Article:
Growing alienation

Published October 24, 2022

BALOCHISTAN’S agony has once again been laid bare before Pakistan’s elected representatives. Akhtar Mengal, who heads his eponymous faction of the Balochistan National Party, made a blisteringly forthright speech in the National Assembly last Wednesday.

In it, he pulled no punches about the human rights violations in his province, warning the state that its tactics were sowing the seeds of hatred that would be impossible to eradicate. Indeed, according to him, most Baloch youth have “reached a point of no return”. Mr Mengal angrily denounced the fake encounters in the province in which innocent people were killed and presented as terrorists. He referred specifically to the incident in Kharan on Monday, where the Balochistan CTD allegedly killed three missing people they described later as BLA “terrorists”.

According to the CTD, the men opened indiscriminate fire on the law-enforcement team and were killed in an hour-long exchange of gunfire. However, the Voice for Baloch Missing Persons chairman said three of the dead men had been identified as missing people; one of them — the leader of a local chapter of the Baloch Students Organisation — had been picked up on June 9, 2021, from Khuzdar.

There is a realisation among much of the civilian leadership that this is an untenable situation. Defence Minister Khawaja Asif, in response to Mr Mengal’s speech, acknowledged that remaining in denial of these long-festering wounds would be harmful for any nation. The weight of this baggage, he said, “was getting heavier by the day … We need dialogue”. But who will bell the cat?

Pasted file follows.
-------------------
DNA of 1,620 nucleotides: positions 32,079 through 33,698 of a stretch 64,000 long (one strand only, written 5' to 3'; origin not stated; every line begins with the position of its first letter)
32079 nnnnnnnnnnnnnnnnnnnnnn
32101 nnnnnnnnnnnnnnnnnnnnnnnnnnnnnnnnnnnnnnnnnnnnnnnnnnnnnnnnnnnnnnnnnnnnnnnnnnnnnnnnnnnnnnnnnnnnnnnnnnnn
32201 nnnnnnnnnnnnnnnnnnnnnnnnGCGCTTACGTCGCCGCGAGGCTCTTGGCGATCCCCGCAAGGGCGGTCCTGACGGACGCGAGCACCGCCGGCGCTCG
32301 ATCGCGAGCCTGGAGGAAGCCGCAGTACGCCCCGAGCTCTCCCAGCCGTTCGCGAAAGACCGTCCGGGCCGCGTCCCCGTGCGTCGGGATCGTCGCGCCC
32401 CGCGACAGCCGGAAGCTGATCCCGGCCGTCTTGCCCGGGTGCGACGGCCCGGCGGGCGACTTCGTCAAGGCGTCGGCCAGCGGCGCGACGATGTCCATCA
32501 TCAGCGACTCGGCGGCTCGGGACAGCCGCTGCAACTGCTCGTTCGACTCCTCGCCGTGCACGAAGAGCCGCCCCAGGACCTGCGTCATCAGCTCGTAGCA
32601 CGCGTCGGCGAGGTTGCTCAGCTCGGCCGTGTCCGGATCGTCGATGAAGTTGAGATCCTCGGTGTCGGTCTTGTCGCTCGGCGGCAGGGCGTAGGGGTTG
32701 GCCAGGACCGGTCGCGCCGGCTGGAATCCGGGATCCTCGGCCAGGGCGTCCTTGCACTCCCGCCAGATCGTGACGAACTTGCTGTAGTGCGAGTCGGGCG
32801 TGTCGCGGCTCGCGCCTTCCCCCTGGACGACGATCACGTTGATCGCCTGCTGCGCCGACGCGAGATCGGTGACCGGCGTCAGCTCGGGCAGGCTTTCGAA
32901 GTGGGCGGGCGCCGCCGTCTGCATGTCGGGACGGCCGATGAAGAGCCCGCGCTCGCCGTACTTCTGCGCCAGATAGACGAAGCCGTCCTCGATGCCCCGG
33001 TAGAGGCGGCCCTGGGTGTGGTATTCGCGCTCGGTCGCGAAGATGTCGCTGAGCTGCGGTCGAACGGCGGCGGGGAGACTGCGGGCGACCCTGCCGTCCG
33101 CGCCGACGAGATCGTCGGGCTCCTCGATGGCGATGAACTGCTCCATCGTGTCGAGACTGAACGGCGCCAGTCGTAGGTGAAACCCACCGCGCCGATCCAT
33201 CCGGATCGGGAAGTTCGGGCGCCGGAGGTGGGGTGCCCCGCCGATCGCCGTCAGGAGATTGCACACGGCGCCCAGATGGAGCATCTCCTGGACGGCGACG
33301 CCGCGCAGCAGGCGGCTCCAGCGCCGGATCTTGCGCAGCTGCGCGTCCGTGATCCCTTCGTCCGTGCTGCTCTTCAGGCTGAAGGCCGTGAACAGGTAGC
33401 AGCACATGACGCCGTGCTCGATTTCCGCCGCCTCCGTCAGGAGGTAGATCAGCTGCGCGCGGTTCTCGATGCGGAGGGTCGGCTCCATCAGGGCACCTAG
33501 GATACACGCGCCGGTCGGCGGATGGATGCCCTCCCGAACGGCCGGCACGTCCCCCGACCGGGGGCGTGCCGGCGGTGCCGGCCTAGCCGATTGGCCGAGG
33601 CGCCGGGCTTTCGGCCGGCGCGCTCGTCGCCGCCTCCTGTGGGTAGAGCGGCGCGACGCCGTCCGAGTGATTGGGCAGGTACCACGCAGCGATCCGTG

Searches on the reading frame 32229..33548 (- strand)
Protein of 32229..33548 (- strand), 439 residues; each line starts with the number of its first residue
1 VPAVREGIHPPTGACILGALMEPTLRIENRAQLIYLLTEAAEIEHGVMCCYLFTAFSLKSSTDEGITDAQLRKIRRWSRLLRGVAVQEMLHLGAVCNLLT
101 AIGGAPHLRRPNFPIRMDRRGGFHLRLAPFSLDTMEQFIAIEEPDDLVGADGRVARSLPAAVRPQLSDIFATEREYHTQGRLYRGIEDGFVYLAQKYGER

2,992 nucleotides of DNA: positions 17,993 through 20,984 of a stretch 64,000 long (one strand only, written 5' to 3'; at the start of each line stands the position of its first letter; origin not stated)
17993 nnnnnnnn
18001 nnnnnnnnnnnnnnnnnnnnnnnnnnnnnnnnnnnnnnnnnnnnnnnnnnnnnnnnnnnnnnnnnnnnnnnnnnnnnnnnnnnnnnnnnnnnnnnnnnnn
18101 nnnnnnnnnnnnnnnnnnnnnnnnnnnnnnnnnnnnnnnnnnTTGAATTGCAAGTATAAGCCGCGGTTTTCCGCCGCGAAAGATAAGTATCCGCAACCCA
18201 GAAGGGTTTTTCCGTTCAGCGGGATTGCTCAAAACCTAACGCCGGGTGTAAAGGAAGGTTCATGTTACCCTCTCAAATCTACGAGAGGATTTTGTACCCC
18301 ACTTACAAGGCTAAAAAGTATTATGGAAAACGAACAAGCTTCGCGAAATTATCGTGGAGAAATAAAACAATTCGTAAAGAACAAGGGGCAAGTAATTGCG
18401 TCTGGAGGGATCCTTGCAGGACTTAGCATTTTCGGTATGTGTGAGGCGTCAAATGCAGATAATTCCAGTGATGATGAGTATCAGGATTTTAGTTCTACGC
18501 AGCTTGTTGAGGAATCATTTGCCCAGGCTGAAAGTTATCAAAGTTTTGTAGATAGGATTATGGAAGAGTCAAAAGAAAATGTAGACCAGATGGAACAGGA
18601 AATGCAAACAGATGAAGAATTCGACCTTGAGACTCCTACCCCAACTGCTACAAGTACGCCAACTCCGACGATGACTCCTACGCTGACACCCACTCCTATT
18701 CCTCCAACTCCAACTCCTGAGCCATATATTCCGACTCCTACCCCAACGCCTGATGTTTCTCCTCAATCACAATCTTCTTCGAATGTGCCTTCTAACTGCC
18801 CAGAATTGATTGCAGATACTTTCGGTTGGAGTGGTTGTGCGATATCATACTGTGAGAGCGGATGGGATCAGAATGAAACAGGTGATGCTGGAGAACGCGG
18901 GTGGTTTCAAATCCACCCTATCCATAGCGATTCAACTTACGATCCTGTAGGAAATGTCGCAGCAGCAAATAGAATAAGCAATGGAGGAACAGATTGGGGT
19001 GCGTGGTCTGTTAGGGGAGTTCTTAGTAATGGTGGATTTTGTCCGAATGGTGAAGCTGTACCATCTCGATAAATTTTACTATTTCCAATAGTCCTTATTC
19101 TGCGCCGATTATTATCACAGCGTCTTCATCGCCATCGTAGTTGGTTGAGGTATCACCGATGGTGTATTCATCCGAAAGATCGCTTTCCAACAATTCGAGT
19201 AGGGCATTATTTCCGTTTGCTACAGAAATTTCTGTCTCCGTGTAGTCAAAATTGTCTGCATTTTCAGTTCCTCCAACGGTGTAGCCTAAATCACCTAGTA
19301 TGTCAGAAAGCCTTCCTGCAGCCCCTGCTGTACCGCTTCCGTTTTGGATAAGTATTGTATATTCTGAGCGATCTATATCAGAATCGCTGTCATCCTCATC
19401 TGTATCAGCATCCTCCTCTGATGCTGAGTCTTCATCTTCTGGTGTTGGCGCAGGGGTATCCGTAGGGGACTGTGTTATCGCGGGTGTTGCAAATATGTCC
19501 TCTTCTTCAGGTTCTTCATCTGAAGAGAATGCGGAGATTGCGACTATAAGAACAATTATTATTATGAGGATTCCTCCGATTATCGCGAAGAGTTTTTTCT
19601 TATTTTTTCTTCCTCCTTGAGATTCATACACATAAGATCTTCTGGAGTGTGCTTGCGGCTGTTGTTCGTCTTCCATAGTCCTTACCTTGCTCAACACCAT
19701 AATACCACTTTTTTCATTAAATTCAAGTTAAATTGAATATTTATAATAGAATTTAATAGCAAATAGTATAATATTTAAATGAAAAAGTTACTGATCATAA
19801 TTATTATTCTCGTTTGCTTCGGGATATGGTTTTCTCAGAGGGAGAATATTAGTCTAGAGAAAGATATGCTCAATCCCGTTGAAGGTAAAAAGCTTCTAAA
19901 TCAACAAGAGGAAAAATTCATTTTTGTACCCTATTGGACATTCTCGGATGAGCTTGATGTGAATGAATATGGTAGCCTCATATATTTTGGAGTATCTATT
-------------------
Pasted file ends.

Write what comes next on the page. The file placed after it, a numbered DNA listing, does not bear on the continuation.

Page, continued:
The state’s neocolonial attitude towards Balochistan — for how else can such utter disregard for its people’s fundamental rights and the extractive nature of the state’s relationship with the province be described? — is profoundly altering Baloch society. Alienation and despair run deep among its populace. Pakistan’s integrity and well-being are linked to all its people being given a fair deal and a just share in resources. Instead, Balochistan has descended into a dystopian hellhole, a laboratory of flawed and shortsighted policies, such as allowing violent extremist groups safe haven in the province as a quid pro quo for them to counter separatist groups.

Read: ‘Lahore gets an Orange Line, Balochistan gets checkposts,’ laments JI leader

There have been half-hearted attempts to address Balochistan’s grievances — among them ‘development packages’ under both the PML-N and the PPP governments — but they have all come to naught because Balochistan was not to be allowed real agency over its workings or its resources, and people continued to go missing. And the much-vaunted ‘game changer’, CPEC, has only exacerbated the sense of marginalisation. Even the approach to the ‘angry Baloch’ leaders went nowhere.

In any case, today’s educated, middle-class insurgents are more likely to despise the powerful Baloch sardars, whom they see as an extension of the state. A truth and reconciliation commission, as suggested at Wednesday’s National Assembly session, may be viable, but sincerity is in short supply when it comes to Balochistan.

Published in Dawn, October 24th, 2022

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